June 17, 2012

Five Questions that Need an Answer, by Bryan Norford

A young friend asked me recently whether a certain profession was good or evil. Obviously some are clearly evil: prostitution for one. But most jobs are neutral, that is, they are neither good or bad in themselves, but we can use them for good or evil.

Television was regarded by many to be the evil eye, but it has no moral virtue one way or the other; how it’s used makes it good or bad. Similarly money. Money is not the root of evil, love of it is; our attitude to it and what we do with it.

At the recent Write! Vancouver writers’ conference, one of the speakers was Iwan Russel-Jones (a Welshman!) recently recruited by Regent College, after serving twenty years in the religious broadcast department of the BBC in England.

Well, there’s a den of liberalism, you might think. There would be some truth to that, but it included members of other religions, as well as atheists! Was this outfit good or evil? As a committed evangelical, should he be there, and if so, how could he cope?

Not only did he cope, but served faithfully over two decades of producing radio and TV programs including documentaries and discussions on various religious topics. As long as the program was unbiased, he could be sure the Christian voice was heard.

His biggest problem when starting the job was not coming to grips with people and material from other points of view, but following some simple guidelines for every piece he produced. He listed these out for us at the conference, and I found they applied to every written or spoken creative concept—fiction and non-fiction.

1.    What’s the story?
“This is a discussion group, there’s no story!” he would argue. But the question came back: what’s the story? Even in a round table discussion, there was a story.

2.    Who’s the cast?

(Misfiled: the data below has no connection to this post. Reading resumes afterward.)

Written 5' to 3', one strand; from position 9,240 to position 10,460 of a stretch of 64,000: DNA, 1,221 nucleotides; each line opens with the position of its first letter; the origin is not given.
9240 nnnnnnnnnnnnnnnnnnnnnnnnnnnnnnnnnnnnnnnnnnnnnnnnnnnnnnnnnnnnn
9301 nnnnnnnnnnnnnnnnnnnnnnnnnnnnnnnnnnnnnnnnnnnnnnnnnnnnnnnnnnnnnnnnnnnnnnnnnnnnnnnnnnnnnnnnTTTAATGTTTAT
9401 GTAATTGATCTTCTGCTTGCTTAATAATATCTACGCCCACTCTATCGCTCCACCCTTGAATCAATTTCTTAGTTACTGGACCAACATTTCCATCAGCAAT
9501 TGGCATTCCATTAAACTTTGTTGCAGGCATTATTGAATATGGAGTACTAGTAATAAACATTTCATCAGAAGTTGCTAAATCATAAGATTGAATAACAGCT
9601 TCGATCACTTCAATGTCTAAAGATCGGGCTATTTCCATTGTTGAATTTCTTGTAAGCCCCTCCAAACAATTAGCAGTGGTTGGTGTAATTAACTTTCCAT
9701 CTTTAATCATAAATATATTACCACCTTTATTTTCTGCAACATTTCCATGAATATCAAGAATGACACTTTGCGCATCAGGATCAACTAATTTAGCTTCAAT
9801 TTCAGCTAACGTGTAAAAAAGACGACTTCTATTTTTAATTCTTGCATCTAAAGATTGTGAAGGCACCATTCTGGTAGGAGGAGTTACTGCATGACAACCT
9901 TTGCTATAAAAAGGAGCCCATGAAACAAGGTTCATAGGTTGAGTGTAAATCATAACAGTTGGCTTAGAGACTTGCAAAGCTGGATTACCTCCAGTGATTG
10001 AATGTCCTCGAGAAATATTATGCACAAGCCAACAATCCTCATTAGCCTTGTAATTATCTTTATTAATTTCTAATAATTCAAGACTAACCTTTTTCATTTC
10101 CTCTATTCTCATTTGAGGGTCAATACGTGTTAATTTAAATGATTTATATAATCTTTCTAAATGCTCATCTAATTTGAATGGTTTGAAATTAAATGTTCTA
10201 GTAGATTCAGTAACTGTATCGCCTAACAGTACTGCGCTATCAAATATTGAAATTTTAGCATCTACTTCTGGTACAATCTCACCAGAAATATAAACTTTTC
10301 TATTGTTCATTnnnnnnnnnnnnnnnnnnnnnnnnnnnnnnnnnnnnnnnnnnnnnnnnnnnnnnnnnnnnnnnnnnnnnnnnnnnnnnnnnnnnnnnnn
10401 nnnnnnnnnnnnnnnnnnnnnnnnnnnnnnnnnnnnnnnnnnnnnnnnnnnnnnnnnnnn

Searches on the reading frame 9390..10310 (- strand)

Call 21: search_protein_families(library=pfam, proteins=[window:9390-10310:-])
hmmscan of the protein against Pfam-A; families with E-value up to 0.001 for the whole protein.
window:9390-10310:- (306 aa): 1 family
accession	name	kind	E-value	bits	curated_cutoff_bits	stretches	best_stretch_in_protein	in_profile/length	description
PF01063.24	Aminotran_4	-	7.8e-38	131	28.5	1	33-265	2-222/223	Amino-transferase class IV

Who are the people involved in this story, and why are they involved? Unless they have a specific role in the story, they shouldn’t be there.

3.    Where’s the jeopardy?
There is conflict to be resolved in every story, or there is no story. What is the nature of this conflict, and how will it be resolved? Sometimes it can’t.

4.    What’s the golden thread?
What is going to keep you on message? How are you going to avoid the conversation wandering from your goal. Because finally . . .

5.    What are you trying to say?
This is your gig, your picture of the subject at hand. Is there a specific point to you want to make?

These questions are all about ownership, and a rigorous response to these questions is critical if your work is to have meaning and impact. Perhaps these are old hat to you, but they helped to answer the young friend’s question. A trade or profession is neither good or bad until you make the impact.

Careful answers to these questions can ensure a robust response for virtue in a fallen world.


  1. Sounds fascinating. I wish I could have been there. Maybe next year...

  2. Sharon E. Espeseth3:56 pm GMT-7

    I agree with you, Bryan, that Mr. Russel-Jones's list of questions is valid and useful for writing story, be it fiction or non-fiction. Although I know the general components of story, I'm writing this down as a succinct and useful checklist/reminder. Thanks for passing this on.

  3. We need to be out in the secular market, too, like Mr. Russel-Jones, sharing our stories from a Christian world-view. You're right - his questions are pertinent for writing too!

    Pam M.


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